With a few pricing adjustments, and a slight shift in pricing strategy, most bars and restaurants could add significant profits without selling more drinks.
The key is moving from an overly simplistic pricing model to a more strategic pricing model. The industry standard is to group brands into different categories and then apply a standard mark-up in each category. For example, a bar might mark-up their well liquor brands by 9x the cost and their premiums by 4x the cost.
This approach was necessary years ago when most bars used a simple cash register with keys limited to “well”, “call”, “premium”, “domestic beer”, etc. But with today’s Point-of-Sales (POS) technology, you can, and should, set the optimal price for each and every drink to maximize profits.
How much are you charging for Tito’s vodka?
Before we get into an analytical look at the important variables to consider, let’s start by asking a simple question: how much are you charging for Tito’s Vodka?
In Southern California, Tito’s costs $21.50, roughly the same cost as Absolut vodka. So most of our clients apply the same mark-up and charge the same price as Absolut – let’s say $6.25.
Sounds reasonable but that thinking is too simplistic: the fact is that most of your guests regard Tito’s as a premium brand. They regard Tito’s as a “better” brand than Absolut but perhaps not quite as “premium” as Grey Goose – more or less at the same level as Ciroc vodka which is priced at $7.25 at many establishments. Because your guest believes Tito’s is as good as Ciroc, you should charge $7 or $7.25 for Tito’s.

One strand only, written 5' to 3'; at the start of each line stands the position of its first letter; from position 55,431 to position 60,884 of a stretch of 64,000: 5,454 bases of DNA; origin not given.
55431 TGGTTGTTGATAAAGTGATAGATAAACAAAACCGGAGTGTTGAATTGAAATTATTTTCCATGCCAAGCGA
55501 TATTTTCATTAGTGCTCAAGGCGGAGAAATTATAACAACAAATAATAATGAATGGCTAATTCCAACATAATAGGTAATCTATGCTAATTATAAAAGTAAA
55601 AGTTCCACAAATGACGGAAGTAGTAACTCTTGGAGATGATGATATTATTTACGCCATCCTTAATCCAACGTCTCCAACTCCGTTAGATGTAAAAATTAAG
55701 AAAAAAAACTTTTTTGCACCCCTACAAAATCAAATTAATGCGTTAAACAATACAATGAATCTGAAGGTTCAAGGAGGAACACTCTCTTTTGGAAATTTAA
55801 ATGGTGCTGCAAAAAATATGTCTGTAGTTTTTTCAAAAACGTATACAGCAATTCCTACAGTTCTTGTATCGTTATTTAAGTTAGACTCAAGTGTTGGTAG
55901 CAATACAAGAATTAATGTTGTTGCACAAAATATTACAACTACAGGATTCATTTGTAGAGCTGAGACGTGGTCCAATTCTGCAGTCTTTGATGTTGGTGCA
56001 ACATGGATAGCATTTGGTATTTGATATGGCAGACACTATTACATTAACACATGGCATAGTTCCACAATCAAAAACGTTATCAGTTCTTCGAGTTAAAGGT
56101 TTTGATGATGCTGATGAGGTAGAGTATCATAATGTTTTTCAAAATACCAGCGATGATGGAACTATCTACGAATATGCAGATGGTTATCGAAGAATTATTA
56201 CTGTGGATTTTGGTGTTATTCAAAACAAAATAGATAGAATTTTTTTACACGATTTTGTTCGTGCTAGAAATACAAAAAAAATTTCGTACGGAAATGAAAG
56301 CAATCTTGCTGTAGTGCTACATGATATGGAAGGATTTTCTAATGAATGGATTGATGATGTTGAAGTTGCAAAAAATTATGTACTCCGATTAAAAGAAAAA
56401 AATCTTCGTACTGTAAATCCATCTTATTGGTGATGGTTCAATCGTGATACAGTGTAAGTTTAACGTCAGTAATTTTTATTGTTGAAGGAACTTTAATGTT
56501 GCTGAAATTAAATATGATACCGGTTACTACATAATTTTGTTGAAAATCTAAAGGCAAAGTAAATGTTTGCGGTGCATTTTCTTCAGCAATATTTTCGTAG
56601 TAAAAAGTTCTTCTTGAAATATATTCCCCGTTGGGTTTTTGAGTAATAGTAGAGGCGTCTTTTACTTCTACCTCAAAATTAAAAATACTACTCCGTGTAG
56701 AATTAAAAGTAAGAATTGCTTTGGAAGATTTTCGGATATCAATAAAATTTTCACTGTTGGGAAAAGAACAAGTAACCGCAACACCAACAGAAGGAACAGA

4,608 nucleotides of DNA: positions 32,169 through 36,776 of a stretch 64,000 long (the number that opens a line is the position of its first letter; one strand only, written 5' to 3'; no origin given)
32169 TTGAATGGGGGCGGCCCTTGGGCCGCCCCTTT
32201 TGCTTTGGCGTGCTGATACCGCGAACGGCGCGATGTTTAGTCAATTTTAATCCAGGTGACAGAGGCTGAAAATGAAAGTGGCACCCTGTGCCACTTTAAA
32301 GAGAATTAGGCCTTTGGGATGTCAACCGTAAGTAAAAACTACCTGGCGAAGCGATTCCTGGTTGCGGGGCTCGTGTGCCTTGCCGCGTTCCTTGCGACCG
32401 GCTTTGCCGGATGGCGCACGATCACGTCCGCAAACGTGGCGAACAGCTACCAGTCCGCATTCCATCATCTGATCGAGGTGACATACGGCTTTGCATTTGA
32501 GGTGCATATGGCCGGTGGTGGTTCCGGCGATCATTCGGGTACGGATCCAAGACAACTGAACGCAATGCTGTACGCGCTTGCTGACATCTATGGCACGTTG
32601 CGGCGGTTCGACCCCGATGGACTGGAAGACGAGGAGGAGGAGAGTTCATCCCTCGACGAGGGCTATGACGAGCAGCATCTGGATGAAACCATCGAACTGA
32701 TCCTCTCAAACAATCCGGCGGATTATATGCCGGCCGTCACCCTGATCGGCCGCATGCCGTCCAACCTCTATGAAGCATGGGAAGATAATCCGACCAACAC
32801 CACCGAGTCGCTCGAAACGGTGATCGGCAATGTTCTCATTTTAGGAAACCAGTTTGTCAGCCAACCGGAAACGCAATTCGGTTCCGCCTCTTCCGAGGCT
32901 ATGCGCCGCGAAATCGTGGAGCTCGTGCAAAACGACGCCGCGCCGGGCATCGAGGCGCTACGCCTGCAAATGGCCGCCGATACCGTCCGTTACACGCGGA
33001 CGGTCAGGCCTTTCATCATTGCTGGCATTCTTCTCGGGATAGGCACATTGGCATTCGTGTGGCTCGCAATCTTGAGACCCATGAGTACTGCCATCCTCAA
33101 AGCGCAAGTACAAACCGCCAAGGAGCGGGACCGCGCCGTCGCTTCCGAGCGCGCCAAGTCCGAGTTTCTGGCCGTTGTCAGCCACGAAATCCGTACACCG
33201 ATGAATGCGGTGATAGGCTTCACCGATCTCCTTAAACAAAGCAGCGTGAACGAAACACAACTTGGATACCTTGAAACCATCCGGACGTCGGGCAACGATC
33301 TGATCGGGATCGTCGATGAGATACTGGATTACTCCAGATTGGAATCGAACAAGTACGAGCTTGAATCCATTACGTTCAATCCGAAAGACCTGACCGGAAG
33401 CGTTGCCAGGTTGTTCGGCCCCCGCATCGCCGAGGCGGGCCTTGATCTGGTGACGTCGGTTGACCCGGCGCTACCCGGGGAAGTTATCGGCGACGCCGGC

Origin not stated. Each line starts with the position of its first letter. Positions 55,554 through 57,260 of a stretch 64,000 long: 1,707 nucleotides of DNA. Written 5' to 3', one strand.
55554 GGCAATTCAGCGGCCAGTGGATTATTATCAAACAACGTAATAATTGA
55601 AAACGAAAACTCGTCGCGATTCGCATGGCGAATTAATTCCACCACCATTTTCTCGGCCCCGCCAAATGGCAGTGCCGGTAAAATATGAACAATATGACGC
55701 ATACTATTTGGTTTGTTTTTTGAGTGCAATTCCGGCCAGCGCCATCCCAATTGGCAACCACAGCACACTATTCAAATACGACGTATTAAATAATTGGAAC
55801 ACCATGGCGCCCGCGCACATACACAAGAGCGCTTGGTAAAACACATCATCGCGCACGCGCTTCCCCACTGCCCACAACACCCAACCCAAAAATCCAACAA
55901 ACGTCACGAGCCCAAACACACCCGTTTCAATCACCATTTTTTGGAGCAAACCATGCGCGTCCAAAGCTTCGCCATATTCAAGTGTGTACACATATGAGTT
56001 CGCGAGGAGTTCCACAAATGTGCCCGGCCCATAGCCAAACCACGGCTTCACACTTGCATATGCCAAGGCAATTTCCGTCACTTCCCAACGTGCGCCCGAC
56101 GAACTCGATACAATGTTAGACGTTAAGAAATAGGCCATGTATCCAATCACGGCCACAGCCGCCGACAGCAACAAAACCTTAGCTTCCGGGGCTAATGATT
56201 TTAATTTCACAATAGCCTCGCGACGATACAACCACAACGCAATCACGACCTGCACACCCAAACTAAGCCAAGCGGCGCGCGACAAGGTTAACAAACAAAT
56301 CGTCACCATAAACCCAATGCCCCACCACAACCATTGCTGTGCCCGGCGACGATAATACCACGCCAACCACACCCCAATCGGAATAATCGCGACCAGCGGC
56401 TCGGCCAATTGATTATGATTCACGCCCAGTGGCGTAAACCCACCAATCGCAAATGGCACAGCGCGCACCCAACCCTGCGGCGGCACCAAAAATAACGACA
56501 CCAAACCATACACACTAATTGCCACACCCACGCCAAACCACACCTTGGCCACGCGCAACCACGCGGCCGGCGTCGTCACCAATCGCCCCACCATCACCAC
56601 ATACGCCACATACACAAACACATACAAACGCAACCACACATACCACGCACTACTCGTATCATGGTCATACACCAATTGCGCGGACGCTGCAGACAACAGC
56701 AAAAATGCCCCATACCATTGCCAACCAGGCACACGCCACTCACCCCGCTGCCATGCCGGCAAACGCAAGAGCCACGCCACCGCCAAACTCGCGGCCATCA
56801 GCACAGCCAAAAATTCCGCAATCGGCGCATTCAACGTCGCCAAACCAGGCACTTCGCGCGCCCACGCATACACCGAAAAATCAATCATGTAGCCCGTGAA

If a bar sells 150 Tito’s every week and they adjusted their pricing to that of Ciroc, they would make an extra $7,800 in pure profit per year. That’s just one example of how a strategic pricing approach can be more profitable.
You should be charging more for your premium brands
Economists talk about a concept called the “price elasticity of demand” which translated into English means “how sensitive are your customers to price changes?” When you think about someone who might buy an $80 Wagu steak, for example, you can imagine that sales wouldn’t drop much if the price was increased to $95, nor would sales increase all that much if they lowered the price to $65. That reflects low price elasticity: the customer ordering a Wagu steak just isn’t that worried about the price.